Take a sword, leave a sword.
RELEASE DATE: January 1992
Sword Master is a sequel to the awkwardly titled, Castle of Dragon, which, as I noted in my review, is less a game of its own than a lovechild between Castlevania and Altered Beast. Sword Master is that same lovechild in his early twenties: you can see the resemblance of the parents, but there’s a greater sense of self coursing through the gameplay. The production values are higher, the combat is solid, and it definitely feels like its own game. That being said, Sword Master is still a very average platformer that neither impresses nor repulses. It’s more engaging than the infantile Castle of Dragon, but lacks the cachet of either of its birth parents.
As said master of swords, you walk from one side of the screen to the other, swinging your sword and raising your shield. One-hit enemies come at you in waves, while mini-bosses appear every few screens. The mini-bosses require a bit more than a button-mash, but they’re still pattern memorization; watch their attacks and you’ll be fine. You have an EXP meter that increases by one every time you kill an enemy. Fill it up and your life bar increases. As you progress through the game’s seven levels, you’ll acquire four different types of magic: fireballs, bombs, bullets, and flashes. The magic is good for bosses, both mini and regular, but don’t waste it flagrantly on the weaker guys. We’re all adults here, right? I don’t need to tell you how to employ limited magic in a video game.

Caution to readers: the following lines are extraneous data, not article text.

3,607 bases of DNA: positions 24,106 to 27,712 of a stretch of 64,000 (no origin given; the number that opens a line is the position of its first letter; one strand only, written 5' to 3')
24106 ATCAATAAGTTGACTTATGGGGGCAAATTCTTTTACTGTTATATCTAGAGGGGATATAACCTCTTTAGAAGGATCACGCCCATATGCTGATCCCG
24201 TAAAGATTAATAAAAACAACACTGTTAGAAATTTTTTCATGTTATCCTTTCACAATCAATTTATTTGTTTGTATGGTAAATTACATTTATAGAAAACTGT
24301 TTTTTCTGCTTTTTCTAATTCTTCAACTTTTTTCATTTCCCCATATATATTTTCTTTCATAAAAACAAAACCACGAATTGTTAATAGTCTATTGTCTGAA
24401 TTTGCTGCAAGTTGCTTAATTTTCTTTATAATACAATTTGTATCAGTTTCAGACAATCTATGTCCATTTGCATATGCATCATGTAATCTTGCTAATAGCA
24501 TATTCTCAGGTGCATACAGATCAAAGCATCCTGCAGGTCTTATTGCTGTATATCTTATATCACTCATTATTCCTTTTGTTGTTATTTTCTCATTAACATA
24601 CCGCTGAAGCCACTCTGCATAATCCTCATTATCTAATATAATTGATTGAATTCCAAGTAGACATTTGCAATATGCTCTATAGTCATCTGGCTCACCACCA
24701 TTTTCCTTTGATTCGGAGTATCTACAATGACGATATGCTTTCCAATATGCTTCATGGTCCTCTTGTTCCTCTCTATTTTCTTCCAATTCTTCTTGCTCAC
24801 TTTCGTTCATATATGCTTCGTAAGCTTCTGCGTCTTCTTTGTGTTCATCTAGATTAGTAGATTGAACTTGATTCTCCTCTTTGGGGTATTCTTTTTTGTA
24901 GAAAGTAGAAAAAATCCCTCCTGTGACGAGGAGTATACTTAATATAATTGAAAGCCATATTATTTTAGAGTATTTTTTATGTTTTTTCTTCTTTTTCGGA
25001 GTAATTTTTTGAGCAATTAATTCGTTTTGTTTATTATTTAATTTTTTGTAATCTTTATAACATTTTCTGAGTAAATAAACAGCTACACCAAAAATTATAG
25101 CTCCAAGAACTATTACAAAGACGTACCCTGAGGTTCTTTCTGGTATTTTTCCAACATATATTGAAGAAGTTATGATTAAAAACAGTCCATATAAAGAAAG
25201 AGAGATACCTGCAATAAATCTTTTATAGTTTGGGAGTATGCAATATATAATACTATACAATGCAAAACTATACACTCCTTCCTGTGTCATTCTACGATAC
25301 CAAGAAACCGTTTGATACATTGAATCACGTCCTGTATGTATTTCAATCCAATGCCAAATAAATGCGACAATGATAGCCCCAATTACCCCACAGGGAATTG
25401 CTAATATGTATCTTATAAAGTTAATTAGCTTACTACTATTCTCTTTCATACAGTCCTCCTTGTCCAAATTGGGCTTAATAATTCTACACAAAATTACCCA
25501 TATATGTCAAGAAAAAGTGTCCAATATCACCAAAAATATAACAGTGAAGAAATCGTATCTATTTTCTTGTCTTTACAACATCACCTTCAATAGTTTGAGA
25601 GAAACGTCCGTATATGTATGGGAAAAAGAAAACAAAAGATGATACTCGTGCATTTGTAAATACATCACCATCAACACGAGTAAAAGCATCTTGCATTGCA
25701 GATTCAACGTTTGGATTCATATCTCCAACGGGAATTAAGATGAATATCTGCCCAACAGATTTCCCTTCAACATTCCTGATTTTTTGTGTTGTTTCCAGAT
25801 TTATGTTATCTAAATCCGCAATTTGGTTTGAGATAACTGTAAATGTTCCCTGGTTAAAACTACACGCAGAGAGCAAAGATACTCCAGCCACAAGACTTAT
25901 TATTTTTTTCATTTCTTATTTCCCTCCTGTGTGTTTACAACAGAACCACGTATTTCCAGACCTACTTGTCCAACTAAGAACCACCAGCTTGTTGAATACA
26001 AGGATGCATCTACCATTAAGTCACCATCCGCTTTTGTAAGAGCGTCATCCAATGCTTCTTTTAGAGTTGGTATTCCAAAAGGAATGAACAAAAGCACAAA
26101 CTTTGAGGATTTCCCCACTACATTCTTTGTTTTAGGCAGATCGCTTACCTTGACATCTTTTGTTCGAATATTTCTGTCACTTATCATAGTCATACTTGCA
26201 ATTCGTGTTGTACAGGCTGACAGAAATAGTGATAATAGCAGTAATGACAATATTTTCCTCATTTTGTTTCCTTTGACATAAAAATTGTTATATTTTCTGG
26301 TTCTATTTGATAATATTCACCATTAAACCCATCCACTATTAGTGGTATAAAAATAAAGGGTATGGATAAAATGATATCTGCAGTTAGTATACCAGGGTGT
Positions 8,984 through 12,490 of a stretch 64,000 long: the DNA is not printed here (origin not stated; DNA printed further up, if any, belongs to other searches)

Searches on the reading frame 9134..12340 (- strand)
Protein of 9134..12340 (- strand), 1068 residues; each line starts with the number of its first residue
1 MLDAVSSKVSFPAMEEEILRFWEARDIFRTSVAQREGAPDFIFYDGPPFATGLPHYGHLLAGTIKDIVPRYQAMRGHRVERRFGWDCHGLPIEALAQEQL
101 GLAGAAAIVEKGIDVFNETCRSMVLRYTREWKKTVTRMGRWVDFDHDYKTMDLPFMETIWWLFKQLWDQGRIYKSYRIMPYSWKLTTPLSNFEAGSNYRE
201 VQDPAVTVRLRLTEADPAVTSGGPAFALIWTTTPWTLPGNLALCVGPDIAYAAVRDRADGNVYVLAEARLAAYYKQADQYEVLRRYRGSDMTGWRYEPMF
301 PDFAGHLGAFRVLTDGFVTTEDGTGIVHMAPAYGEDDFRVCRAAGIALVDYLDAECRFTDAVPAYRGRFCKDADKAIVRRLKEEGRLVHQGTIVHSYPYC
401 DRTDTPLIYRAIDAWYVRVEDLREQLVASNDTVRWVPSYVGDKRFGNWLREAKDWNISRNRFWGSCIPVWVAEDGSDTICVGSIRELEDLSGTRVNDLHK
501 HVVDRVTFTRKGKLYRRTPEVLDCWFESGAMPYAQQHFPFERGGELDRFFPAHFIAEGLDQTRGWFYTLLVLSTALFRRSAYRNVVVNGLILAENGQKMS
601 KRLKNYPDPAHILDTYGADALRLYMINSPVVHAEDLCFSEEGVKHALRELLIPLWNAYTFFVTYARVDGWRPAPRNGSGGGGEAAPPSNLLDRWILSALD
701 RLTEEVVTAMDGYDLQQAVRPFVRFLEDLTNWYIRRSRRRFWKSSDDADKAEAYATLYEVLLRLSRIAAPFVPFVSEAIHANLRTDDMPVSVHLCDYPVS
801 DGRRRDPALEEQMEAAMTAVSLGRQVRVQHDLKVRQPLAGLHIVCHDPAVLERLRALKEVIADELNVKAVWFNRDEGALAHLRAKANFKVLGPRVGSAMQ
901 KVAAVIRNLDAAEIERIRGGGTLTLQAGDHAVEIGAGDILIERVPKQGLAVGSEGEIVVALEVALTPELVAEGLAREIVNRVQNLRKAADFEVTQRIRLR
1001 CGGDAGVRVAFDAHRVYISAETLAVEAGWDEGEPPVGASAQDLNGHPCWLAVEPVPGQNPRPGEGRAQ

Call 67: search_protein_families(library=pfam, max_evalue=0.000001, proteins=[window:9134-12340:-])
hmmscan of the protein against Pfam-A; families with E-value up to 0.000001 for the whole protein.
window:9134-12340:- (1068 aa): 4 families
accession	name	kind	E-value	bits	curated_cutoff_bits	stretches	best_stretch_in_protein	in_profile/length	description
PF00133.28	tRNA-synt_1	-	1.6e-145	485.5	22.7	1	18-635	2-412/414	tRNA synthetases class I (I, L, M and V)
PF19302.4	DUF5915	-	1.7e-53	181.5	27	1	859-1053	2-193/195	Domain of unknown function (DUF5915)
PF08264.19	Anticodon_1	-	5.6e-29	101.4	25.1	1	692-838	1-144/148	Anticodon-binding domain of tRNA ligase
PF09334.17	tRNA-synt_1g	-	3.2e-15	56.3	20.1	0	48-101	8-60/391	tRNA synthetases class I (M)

Besides the occasional dodgy hit detection, Sword Master isn’t a horrible game, but it lacks depth. Even the addition of magic doesn’t add much to the game’s repetitive swing-and-block nature. Despite each level’s distinct backgrounds and music, they all bear a “have I been here before?” feel. On the other hand, sometimes hack-and-slash is all one needs, depending on their state of mind. Don’t expect greatness. Just… expect. Sword responsibly.